Principles of Accounting

Today in this Free Online Accounting Tutorial you will know:

  • Principles of Accounting
  • Revenue Recognition Principle of Accounting
  • Matching Principles of Accounting
  • Cost Principle of Accounting
  • Full Disclosure Principle

Basic accounting rules and guidelines are known as Accounting Principles. There are mainly 4 Accounting Principles:

  • Revenue Recognition Principle: The revenue recognition principle emphasizes that any company recognizes revenue in the proper accounting period which means when the revenue is earned then the company should recognize the revenue. In any service-providing company, revenue is recognized as earned when the service is provided. For example: XYZ Company sold products in the year of 2010 but they received cash in 2011. The revenue recognition principle will allow the company to consider the service as earned in the year 2010 when the service was actually provided. Under the Revenue recognition principle, the XYZ Company will record Account Receivable as an asset in the balance sheet and Service Revenue as revenue in the income statement.
  • Matching Principle: The revenue recognition principle states that the company will recognize the revenue in the period when the service is provided. Now in order to determine the expense in a proper accounting period there is a principle named Matching Principle. The matching principle requires that the expenses which are incurred to earn revenue should also be recognized in the same accounting period when revenue is recognized. For example, The XYZ Company will report that expense in the income statement which was incurred for selling the product on account in 2011 when the revenue was recognized. But the expense could not be paid in the year of revenue recognition. In that case, the expense will be reported as payable on the balance sheet. The matching principle focuses on the matching of the incurred expense with the revenue earned.
  • Cost principle: cost principle means the cost should be reported which is paid or received through the assets or services. The cost principle refers that the acquired service and assets should report in the accounting system with their actual cost no matter if the assets or services is obtained many years ago. The amount that is recorded as the actual cost of any assets is also called historical cost. The historical cost is assumed to represent the fair market value of any assets in that time or period when the transaction occurred because the transaction period of any assets can determine the productive use by the users.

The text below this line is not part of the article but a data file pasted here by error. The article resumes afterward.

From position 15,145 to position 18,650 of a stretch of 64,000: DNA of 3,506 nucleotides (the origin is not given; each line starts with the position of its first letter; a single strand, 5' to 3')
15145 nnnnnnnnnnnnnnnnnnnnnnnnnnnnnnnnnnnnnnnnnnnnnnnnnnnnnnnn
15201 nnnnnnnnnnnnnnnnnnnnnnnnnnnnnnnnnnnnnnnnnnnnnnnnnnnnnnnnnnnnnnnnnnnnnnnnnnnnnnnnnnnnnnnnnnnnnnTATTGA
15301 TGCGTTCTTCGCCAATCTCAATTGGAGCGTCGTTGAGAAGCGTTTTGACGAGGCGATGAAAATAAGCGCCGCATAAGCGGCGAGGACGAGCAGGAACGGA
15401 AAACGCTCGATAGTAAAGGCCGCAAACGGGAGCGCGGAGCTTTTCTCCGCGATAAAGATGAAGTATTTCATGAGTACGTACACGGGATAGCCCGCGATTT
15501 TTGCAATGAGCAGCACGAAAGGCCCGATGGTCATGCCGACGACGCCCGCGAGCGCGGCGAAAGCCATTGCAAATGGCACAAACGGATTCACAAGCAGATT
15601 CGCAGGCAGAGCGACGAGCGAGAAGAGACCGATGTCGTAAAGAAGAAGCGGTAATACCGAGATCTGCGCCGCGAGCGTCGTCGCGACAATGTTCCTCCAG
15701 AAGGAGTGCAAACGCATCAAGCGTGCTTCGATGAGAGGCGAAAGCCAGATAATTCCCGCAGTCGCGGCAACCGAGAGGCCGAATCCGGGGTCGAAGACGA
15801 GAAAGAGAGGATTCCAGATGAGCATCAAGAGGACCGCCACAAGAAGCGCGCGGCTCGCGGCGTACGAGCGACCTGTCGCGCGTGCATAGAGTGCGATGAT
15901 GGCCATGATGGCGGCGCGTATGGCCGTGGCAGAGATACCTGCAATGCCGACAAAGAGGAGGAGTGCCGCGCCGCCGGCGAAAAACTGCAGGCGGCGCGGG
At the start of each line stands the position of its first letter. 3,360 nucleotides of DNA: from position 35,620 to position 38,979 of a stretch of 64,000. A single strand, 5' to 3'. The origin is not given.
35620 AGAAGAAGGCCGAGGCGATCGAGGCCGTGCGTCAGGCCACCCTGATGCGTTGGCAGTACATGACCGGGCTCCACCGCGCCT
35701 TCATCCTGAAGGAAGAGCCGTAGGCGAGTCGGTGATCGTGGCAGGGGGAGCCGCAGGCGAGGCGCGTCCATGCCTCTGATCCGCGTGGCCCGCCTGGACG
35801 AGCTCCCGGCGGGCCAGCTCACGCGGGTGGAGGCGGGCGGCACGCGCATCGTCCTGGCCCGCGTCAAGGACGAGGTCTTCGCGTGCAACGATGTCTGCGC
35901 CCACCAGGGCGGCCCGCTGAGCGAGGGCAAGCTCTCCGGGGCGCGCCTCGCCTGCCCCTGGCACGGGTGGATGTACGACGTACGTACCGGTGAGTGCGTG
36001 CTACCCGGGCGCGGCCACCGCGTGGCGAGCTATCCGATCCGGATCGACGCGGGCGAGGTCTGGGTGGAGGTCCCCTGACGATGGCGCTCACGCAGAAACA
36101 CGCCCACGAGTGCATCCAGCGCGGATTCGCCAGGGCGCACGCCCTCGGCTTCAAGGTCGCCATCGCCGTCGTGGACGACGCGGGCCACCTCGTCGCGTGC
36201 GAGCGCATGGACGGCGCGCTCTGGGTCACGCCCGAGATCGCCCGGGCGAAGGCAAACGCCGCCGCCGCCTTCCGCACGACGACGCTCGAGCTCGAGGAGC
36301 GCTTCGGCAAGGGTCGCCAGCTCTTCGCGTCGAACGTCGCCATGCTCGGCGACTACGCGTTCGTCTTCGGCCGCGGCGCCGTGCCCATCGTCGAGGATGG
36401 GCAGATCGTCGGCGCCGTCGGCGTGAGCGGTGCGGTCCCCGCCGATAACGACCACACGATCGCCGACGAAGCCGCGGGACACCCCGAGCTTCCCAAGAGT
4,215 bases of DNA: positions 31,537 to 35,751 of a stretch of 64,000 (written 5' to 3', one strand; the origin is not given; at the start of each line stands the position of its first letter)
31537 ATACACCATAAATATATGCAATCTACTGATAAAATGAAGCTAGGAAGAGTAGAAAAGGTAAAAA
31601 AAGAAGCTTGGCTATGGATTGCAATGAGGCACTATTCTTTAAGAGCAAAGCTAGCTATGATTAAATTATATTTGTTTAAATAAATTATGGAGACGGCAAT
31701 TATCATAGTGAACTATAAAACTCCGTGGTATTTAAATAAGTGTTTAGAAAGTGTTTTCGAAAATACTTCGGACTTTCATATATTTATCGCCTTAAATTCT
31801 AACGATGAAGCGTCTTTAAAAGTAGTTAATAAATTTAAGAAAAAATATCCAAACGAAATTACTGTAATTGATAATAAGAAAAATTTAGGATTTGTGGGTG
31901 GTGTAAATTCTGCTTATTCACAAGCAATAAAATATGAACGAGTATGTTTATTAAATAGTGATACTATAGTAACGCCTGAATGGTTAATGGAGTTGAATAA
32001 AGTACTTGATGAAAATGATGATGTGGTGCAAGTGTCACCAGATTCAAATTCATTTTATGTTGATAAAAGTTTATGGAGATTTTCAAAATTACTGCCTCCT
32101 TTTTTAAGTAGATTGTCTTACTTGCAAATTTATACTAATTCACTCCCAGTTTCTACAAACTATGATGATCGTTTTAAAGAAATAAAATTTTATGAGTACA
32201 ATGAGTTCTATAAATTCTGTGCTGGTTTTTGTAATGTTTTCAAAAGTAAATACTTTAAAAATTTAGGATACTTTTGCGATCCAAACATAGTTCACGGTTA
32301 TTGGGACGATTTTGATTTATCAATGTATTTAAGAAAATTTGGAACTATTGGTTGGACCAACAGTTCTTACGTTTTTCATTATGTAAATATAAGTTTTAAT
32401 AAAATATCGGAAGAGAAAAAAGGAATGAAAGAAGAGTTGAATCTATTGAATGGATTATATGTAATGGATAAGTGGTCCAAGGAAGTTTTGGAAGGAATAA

• Full Disclosure Principle: the companies have to follow some general practices and standards of providing information in deciding which information have to report. This information is very important as it influences the users and decision-makers of accounting information systems in making their decision. This standard or practice of providing or reporting information is referred to as the full disclosure principle. Under the full disclosure principle, companies have to disclose all relevant economic information that will make a difference to the users of accounting information. The companies have to basically disclose regarding three areas of information in their financial report, for example, financial statements, notes to financial statements, and supplementary information. The financial statements of any company generally comprise the balance sheet, income statement, statement of cash flows, and statement of owners equity. The financial information or any economic event of any company is transferred to the users through the financial statement. To be recognized in the main body of financial statements. The elements of a financial statement should be recorded in the financial report by following another principle. Disclosure does not alter the proper accounting system. The notes to financial statements generally explicate the items which are reported in the main body of the financial statements. Sometimes the main body of the financial statements is not sufficient for providing a complete view of the performance and position of the company then the notes will give the additional information that is needed to complete the picture. These notes do not to be quantifiable. These Notes can be totally descriptive. For example descriptions of the accounting policies and procedures that are used for measuring the financial elements reported in the financial statements. And Supplementary information generally consists of those amounts which provide a different perspective from the typical information of financial statements. Supplementary information may be quantifiable information with high relevance and low reliability. For example, oil and gas companies usually give information on confirmed reserves as well as the allied discounted cash flows. Supplementary information may also comprise the financial information of management explanation and its discussion which are related to the importance of that information.

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